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Putting value into maintenance
What defines value-laden maintenance? The term describes the process of infusing a maintenance organization with value-added components and services so it can better accomplish its mission and effectively compete for limited resources.
Value-laden maintenance practices are standard operating procedure in scores of facilities. Many successful organizations are driven by necessity to focus on constant, innovative improvement, and they embrace Dr. W. Edwards Deming’s concepts of total quality management.
So, what does value-laden maintenance look like? Members of the Plant Operations Support Consortium in Washington offer these insights:
“A trait we commonly see in successful facilities maintenance organizations is their management's willingness to step out of the box and to link their organization with as many networks and resources as possible,” says Dan Moore, senior projects coordinator for the Plant Operations Support Consortium. “They optimize resources, such as the consortium, support their employees’ involvement in professional and trade associations, participate in relevant conferences and make full use of certification and other education courses, all to achieve greater synergy.”
The facilities management organization at University of Washington is considered one of the best in the Northwest.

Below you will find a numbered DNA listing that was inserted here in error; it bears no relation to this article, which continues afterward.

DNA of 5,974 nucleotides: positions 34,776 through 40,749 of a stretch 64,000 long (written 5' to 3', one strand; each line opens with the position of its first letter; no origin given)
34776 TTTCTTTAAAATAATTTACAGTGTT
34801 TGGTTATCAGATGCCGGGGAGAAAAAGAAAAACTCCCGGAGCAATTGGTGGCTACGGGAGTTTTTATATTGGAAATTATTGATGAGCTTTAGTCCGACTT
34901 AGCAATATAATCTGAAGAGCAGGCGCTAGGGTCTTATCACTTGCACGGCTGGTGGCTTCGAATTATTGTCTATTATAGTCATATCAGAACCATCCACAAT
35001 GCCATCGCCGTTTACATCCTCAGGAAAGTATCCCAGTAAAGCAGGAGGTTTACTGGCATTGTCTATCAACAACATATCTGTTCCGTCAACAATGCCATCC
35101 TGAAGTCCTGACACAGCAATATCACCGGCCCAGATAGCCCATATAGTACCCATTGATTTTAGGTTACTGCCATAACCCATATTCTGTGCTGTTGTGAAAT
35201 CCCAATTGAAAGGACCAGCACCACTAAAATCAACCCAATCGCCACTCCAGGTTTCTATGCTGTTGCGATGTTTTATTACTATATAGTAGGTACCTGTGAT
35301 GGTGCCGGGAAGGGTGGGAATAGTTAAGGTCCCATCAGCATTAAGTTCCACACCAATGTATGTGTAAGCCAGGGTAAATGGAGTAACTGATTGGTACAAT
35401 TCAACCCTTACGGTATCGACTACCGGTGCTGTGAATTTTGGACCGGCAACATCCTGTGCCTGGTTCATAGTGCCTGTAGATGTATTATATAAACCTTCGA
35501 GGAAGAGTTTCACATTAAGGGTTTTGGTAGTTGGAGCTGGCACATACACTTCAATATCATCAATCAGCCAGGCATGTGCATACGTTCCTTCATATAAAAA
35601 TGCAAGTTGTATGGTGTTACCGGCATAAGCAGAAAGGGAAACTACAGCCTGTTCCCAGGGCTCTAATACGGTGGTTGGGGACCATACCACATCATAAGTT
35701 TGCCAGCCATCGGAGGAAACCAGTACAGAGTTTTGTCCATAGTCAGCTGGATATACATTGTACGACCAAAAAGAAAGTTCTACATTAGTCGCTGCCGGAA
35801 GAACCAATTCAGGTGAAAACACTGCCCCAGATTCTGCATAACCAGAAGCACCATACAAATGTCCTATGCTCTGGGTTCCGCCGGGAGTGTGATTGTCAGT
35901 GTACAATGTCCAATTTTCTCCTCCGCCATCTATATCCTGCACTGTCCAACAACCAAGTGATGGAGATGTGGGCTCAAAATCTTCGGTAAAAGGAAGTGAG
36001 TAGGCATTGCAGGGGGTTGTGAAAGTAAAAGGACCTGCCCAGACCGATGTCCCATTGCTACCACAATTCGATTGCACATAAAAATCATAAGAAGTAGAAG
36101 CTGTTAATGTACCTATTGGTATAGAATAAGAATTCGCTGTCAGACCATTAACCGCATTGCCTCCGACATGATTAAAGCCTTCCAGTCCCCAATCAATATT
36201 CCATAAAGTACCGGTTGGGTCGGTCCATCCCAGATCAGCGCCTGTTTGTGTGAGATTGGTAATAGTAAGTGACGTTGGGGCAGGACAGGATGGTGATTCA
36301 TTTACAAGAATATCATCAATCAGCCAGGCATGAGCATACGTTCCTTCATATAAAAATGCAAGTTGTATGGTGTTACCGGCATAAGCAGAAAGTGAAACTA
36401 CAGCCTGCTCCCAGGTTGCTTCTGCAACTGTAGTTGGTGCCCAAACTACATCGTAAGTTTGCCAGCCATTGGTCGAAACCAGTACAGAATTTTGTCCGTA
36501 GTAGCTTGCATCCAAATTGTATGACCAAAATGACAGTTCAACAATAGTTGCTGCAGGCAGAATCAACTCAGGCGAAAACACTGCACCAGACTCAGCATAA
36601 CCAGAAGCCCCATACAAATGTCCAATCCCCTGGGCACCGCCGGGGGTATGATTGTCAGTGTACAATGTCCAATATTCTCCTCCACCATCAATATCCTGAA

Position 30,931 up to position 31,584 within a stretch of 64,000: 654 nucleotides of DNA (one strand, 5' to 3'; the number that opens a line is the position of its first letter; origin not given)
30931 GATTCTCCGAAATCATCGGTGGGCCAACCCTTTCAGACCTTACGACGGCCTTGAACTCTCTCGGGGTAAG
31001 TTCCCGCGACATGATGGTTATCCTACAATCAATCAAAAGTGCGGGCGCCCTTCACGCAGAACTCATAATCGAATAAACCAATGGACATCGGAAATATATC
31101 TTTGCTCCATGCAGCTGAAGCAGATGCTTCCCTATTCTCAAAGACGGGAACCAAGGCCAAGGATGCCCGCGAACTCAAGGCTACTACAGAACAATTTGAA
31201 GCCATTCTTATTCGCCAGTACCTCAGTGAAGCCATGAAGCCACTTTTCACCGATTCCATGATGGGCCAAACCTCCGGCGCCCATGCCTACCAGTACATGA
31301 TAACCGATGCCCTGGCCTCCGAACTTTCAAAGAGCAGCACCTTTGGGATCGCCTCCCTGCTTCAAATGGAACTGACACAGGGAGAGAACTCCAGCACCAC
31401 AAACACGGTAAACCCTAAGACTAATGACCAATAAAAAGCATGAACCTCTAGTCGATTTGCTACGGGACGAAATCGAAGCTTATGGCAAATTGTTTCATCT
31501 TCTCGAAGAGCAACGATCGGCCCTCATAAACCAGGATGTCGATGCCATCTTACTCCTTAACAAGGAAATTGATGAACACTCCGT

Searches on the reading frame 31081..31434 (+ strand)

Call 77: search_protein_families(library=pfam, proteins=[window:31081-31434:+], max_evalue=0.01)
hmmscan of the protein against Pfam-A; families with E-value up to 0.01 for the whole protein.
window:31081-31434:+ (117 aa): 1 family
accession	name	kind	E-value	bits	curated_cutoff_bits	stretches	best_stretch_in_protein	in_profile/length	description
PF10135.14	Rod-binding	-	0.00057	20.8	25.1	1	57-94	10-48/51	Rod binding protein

“We are focused on being cost-effective and efficient,” says Jerri McCray, the university’s associate vice president for facilities services. “We’ve tried to be in a position where we are less costly and more competitive than outside businesses.”
McCray says her organization operates as business units but is predicated on “doing the type of work the campus likes and wants. We know the students’ attitudes, and we train our staff to respond quickly and effectively. We’ve not had to lay anyone off during budget cuts, but we continue to look for quicker and better ways.”
Pattie Williams, manager of facilities support services in the division of capitol facilities, oversees more than 100 custodians on the Washington state capitol campus. She says a state budget shortfall of $2.8 billion is creating anxieties that her work unit soon might face outsourcing.
“It’s critical that we level the playing field and capture and synthesize the actual costs of our varied operations and continue to innovate to better compete with private industry,” Williams says. “We urge employees to think about how they do their work and how we can collectively improve service toward a long-term, unified approach. The final answer will come from our customers because satisfaction is a key variable.”
Value-laden maintenance has different definitions and components in each facility. But, as these insights reveal, one essential component is the ability to recognize opportunities and adapt to changing conditions in facilities.
Bob MacKenzie is manager of the Plant Operations Support Consortium a self-sustaining family of public facilities managers in the Northwest, Alaska and Canada that is administered by Washington state's General Administration in Olympia. (360) 902-7257.
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